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"That's so sorry," adds Jefferson.
The four are in a darkened room on the eighth floor of the Wisconsin football complex, watching tape of the Minnesota offense in preparation for their game with the Golden Gophers. They gather here most early afternoons, helping each other identify an upcoming opponent's tendencies, trying to anticipate where the double teams will come from and which tackles are most likely to chop block.
Minnesota, averaging 220 rushing yards per game, would pose quite a few challenges. Welsh reminds the crew that the Gophers like to run misdirection plays, pulling linemen and then blocking low against the pursuit. Watching video with the front four is a little like watching a comedy in a foreign language: You don't quite get the jokes. A play that strikes the casual observer as banal--four yards between the tackles--will elicit thigh-slapping mirth. When asked why, Welsh explains, "The tackle got turned the wrong way--"
James cuts him off, "He ended up on his ass."
A Minnesota off-tackle counter against Michigan that goes for a touchdown is rerun a dozen times from three different angles. Hawthorne points out that the Wolverines' defensive tackle was in the right place. "It's not on him. Linebacker's supposed to be there."
"In our scheme," Jefferson assures them, "we'd have a linebacker in the gap."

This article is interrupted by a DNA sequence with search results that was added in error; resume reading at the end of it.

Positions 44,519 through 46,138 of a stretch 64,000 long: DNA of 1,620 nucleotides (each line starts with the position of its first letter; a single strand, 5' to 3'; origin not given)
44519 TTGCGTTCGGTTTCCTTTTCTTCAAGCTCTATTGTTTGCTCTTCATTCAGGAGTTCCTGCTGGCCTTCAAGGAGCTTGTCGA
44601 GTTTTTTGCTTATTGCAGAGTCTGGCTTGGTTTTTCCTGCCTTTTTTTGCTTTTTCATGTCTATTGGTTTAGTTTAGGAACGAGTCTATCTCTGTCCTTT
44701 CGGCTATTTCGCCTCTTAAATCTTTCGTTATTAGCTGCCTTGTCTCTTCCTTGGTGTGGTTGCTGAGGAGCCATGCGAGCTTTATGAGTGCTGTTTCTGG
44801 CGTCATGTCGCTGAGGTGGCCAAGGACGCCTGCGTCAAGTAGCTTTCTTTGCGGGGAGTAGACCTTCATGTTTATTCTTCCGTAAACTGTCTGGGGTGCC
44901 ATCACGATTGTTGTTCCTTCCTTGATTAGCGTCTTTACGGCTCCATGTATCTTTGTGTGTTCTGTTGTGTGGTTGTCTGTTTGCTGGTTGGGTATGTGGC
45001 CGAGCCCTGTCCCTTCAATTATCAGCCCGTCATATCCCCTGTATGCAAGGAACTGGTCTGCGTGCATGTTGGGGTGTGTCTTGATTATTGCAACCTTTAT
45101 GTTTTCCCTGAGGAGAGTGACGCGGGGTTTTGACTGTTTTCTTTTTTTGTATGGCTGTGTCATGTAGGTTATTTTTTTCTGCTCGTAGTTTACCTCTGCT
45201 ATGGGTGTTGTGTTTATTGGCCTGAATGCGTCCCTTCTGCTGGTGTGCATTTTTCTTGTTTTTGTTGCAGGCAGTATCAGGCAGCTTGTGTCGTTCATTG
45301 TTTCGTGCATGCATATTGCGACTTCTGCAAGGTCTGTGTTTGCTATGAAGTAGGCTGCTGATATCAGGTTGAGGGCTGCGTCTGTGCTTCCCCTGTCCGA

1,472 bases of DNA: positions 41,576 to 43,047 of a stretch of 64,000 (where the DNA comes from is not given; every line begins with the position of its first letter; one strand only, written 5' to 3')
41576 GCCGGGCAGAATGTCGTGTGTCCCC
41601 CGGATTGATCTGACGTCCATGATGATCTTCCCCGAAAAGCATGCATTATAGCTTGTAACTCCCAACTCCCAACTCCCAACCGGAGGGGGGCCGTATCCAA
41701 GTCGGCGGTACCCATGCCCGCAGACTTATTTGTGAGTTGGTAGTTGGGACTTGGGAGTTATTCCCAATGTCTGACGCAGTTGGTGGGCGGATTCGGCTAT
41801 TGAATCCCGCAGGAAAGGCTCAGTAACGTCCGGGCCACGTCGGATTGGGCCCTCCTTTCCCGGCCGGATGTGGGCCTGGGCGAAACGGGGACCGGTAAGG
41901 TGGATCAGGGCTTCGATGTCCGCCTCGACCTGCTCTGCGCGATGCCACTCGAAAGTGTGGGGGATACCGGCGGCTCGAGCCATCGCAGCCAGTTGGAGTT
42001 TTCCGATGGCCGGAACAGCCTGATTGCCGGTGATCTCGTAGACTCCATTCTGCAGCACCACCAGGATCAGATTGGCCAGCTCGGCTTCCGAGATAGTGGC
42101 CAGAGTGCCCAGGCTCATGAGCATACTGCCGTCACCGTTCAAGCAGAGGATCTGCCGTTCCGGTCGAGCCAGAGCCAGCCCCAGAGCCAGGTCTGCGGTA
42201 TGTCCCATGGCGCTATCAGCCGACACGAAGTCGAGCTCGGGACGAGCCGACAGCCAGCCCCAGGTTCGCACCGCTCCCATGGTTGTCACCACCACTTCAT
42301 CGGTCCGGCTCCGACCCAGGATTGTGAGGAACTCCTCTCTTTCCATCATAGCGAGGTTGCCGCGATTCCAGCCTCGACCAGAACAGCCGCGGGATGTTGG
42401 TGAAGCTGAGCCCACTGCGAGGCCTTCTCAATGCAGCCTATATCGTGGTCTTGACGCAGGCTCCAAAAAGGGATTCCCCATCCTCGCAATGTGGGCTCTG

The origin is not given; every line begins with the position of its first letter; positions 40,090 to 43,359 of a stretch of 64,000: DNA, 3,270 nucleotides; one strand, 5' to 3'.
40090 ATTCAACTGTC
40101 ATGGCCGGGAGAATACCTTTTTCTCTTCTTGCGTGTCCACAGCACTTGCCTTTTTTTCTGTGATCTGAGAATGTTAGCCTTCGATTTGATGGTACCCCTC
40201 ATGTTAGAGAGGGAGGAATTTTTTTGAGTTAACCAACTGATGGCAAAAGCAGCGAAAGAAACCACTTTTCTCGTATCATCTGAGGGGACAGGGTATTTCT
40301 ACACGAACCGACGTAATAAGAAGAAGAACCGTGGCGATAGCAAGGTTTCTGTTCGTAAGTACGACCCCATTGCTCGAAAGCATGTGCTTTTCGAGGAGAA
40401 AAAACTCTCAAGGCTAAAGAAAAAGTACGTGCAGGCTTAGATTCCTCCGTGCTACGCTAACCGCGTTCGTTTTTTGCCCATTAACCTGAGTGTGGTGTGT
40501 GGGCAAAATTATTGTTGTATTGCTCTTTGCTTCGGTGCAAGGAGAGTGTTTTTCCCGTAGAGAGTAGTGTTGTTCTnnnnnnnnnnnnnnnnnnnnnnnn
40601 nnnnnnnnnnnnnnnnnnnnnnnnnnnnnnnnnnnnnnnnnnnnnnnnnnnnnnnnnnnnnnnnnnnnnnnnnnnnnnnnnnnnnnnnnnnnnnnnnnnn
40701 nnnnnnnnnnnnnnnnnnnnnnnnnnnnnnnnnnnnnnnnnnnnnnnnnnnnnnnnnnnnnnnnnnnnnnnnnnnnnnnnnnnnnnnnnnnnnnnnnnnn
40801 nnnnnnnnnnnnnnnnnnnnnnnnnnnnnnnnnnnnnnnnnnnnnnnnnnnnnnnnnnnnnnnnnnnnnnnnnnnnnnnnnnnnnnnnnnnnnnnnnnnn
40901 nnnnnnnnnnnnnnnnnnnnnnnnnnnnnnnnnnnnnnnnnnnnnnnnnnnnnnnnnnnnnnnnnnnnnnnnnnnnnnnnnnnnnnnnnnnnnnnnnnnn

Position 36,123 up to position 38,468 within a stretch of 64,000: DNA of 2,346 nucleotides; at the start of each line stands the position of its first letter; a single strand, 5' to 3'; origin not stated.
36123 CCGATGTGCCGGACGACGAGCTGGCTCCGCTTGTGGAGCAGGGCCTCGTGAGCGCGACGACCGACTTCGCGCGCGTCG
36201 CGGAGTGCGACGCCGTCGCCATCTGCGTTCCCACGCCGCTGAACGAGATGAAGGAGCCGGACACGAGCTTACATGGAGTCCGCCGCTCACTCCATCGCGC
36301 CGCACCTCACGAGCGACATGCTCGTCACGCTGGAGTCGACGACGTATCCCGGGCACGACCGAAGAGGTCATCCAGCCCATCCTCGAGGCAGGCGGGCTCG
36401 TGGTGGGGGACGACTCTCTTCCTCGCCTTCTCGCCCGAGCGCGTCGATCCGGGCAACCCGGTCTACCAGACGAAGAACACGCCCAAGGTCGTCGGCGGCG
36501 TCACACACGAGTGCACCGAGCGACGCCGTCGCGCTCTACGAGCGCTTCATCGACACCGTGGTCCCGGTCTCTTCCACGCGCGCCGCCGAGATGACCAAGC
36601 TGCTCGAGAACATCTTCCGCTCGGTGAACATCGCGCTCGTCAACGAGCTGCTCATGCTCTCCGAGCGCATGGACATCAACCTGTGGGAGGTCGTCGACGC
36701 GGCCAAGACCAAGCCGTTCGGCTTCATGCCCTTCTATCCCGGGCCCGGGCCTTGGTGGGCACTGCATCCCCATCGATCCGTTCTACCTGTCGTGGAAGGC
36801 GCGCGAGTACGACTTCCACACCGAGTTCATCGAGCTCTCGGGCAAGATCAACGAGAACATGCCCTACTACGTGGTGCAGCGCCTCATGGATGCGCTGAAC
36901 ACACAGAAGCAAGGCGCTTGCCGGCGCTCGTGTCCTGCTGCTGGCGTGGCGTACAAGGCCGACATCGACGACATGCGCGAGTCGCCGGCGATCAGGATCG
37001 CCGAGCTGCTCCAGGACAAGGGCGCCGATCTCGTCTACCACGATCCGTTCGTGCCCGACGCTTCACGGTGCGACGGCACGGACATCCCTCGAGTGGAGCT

"Look at Kyle Orton. Before playing us, he was on Cold Pizza,he was on Best Damn Sports Show, he was on every Heisman list," Raz says. "Now he's on my highlight tape."
Welsh busts out laughing. "Oh, shizzle."
James would add to his highlight tape in the Badgers' 38--14 victory over the Golden Gophers last Saturday, earning two quarterback hurries while playing only passing downs on his still-tender ankle. His linemates had a pretty good day too. The first defensive series was typical of the season: On first down Jefferson held Barber to a three-yard gain; on second, Hawthorne and Jefferson stuffed the middle, forcing Barber to cut outside, where defensive back Robert Brooks stopped him cold; on third, James stunted to the inside, knocking down the pass and the passer, Bryan Cupito. Wisconsin ran up a 31--7 halftime lead behind Stocco and Davis while holding Minnesota to just 21 rushing yards on 10 carries. Hawthorne sat out the second half. "That defensive front is stout," said Gophers coach Glen Mason afterward. "You win championships with defense, and that's got to be one of the best in the country." As for James's ankle, it seemed fine as he charged across the field to take possession of Paul Bunyan's ax, awarded to the winner of the annual rivalry.